Upon first receiving word of the collaborative album “TrillStatik” between Bun B and Statik Selektah via Show Off/EMPIRE, I immediately noticed there was some online clamor about the purported mismatching of the pair. Basically, these people were skeptical about a southern rapper from Houston over some traditionally sounding east coast beats. However, their skepticism told me one thing: That they hadn’t listened to the catalogues of either artist. Had they done so, then they’d also know how both of their careers have intersected several times. Bun’s been a guest on most of the Massachusetts native’s compilation albums for more than a decade now. Additionally, he’s previously shared mic duties with east coast wordsmiths such as Jay-Z and Apathy. Their official full-length collaboration takes their merger beyond just the album name and cover (which combines Texas with New York and Massachusetts). It takes it to an atmosphere that is enough to satisfy most die-hard hip-hop fans.
The first track, “Moving Mountains”, drops the heavy load to shut down everyone who viewed their collaboration with cynicism. Bun is unmistakably southern, but has a proven versatility that allows his forceful voice and flow to ride Statik’s boom-bap fashioned beats with very little difficulty, if any. “Still Trill” has a playfulness to its bass line which reminds me of “Put Up of Shut Up” by Gang Starr. Furthermore, I don’t think it’s mere coincidence that guest rapper Method Man shouts out Premier and Guru in the opening lines for his verse. Fellow NYC rapper Graph also has a guest verse on the song and hasn’t lost his penchant for wordplay. The east coast guest affair continues (and does so for most of the album) on “Basquiat”, featuring Fat Joe and Smoke DZA. Stat’s production here makes use of piano samples and lifts two different drum sample patterns. Of the three emcees, Bun and Joey Crack sound the most comfortable in keeping up with the beat and its changes.
Although contrast is a given factor on any album with multiple artists, it was most evident for me on the track “Concrete”. The production is smooth and is driven by a jazzy piano sample, but what I mean by “contrast” is guest rapper Westside Gunn sounding very similar to AZ and then juxtaposed with Bun’s much deeper voice and commanding flow. Massachusetts-based rapper Termanology takes care of the last verse and rounds out the song. Production-wise, the two hallmarks of “Money” are the guitar sample and the Chipmunk sped-up vocal sample of “money!” interspersed throughout the track. Lil’ Fame helms the first verse of the song and his trademark boisterous NYC flow instantly pulled me in like a tractor beam. “Superstarr” features Meechy Darko, C.J. Fly, and Haile Supreme. Bun outshines them as far as the vocals go, but the most standout part of the track is its airy production. “Paperwork” suffers because of its under-two-minute-length and guest rapper Uncle Murda’s unfocused and loosely political verse.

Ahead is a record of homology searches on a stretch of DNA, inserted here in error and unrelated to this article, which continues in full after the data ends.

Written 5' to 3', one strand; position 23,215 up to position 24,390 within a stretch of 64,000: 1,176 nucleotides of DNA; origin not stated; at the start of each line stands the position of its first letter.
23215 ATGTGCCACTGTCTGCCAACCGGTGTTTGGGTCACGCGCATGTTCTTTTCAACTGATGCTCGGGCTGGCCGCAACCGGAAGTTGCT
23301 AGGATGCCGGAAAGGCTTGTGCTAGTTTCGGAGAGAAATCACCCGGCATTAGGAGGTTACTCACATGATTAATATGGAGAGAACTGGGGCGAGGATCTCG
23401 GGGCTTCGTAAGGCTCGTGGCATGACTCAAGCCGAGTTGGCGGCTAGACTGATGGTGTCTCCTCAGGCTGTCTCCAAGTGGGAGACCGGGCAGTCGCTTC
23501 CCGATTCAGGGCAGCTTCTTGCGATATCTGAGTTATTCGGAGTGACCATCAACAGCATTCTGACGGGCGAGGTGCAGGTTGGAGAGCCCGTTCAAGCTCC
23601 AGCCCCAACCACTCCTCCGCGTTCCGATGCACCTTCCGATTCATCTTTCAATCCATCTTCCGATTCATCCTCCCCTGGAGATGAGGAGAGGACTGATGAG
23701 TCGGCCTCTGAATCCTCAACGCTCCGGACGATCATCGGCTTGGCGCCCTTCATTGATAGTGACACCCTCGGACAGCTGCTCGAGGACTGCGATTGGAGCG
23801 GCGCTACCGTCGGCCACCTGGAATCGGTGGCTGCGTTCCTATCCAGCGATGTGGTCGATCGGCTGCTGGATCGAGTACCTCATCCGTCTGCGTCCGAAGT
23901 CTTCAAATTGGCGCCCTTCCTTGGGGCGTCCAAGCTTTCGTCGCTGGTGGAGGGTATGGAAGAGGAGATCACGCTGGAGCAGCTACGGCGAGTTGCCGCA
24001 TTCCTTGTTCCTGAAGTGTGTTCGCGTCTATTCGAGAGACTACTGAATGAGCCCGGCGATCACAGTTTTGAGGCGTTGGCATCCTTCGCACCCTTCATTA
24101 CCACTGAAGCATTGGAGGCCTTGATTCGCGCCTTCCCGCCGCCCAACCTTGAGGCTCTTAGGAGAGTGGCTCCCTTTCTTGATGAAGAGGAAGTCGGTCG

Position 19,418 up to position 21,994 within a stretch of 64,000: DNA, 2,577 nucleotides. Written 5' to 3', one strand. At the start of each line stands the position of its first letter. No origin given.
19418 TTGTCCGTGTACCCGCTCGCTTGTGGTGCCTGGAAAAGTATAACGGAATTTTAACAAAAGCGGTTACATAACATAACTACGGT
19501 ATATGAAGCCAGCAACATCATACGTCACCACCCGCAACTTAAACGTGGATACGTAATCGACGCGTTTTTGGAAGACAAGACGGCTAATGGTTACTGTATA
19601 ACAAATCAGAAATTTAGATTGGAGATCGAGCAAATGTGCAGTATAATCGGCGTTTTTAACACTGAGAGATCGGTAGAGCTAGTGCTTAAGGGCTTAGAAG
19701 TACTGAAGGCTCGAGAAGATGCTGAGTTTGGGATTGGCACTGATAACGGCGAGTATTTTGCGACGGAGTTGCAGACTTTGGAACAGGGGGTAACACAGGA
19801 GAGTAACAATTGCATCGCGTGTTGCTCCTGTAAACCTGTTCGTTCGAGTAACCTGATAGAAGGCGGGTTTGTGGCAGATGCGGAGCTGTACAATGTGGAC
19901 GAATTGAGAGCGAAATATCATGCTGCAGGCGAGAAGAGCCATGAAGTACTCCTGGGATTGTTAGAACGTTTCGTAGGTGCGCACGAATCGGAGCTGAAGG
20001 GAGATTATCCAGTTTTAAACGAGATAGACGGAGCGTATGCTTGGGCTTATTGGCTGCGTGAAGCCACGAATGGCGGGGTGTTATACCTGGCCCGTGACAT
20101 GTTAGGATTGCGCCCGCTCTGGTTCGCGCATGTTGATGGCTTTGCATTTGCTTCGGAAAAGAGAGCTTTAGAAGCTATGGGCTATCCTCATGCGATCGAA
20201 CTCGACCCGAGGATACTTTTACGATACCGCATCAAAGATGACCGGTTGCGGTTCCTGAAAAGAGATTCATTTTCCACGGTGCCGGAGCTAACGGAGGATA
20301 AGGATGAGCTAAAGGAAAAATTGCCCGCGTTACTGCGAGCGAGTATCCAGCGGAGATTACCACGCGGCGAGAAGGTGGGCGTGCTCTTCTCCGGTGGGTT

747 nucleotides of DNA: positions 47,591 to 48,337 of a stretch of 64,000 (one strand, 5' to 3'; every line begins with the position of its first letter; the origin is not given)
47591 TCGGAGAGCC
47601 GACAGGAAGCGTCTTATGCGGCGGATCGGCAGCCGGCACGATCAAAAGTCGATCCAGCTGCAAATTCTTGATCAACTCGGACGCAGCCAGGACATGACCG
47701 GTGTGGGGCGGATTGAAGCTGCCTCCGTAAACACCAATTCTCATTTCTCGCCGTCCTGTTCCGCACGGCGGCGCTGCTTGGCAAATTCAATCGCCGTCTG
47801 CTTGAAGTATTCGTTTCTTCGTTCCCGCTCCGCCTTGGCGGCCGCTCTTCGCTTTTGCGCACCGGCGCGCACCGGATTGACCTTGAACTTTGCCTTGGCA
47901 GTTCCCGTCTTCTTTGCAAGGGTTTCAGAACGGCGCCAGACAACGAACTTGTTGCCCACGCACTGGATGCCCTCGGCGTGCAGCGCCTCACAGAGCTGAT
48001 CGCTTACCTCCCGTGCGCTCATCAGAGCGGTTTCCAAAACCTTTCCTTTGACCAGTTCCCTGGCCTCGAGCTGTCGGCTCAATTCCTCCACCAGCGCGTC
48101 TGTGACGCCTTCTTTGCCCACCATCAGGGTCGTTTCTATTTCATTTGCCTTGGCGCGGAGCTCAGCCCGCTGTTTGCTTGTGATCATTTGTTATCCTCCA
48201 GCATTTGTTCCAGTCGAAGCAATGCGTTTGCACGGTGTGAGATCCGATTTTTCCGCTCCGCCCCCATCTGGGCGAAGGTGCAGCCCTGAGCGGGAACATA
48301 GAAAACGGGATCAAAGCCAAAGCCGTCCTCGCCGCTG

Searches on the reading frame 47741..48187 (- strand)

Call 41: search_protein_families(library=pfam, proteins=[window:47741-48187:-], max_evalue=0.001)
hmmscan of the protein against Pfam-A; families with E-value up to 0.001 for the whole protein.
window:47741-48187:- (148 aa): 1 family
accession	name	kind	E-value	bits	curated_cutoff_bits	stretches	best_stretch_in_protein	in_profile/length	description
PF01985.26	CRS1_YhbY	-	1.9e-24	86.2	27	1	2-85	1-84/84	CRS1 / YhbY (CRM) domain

The album takes a needed respite from its east coast guests on “T.B.A.”. Bun enlists fellow Texans Propain and Killa Kyleon to murder what has been perhaps the most grimiest street beat on “TrillStatik” so far. “T.B.A.” (which stands for “Texas Bar Association”) showcases the talents of both guests. Both are equipped with wordplay and high energy, but it’s KIlla Kyleon on the last verse who steals the show:
The final two tracks on the album are “Time Flies” and the lead single “I Know”. The former has a very mellow production with guest verses courtesy of Big K.R.I.T. and Talib Kweli, who is the better of the two with a verse that big-ups hip-hop’s fallen soldiers like Mac Miller, Pimp C, Phife Dawg, and Nipsey Hussle. “I Know” has a similar production in that it’s melodious. Featuring Haile Supreme on the hook, the song’s accompanying video contains visuals that are as syrupy and purple as the drank itself:
Overall, “TrillStatik” will certainly placate ardent hip-hop fans, that doesn’t mean that it doesn’t contain flaws. This album consists of 10 tracks (14 if you count the deluxe edition) and is absolutely not lacking when it comes to guest appearances. Every track on here has at least one and, looking at the tracklist prior to listening to the album, gives the album less of a feeling of a joint collaboration and more of one in the vein of one of Statik’s compilation albums. Listening to the album significantly deadened that feeling, but also left more to be desired. The album cover shows Texas merged with two east coast states, nearly swallowing up both. However, the guest stars of the album are mostly New Yorkers and makes me wish we saw more of the Texas side of this merger. Nonetheless, “TrillStatik” is a solid addition to both Bun’s and Statik’s discography.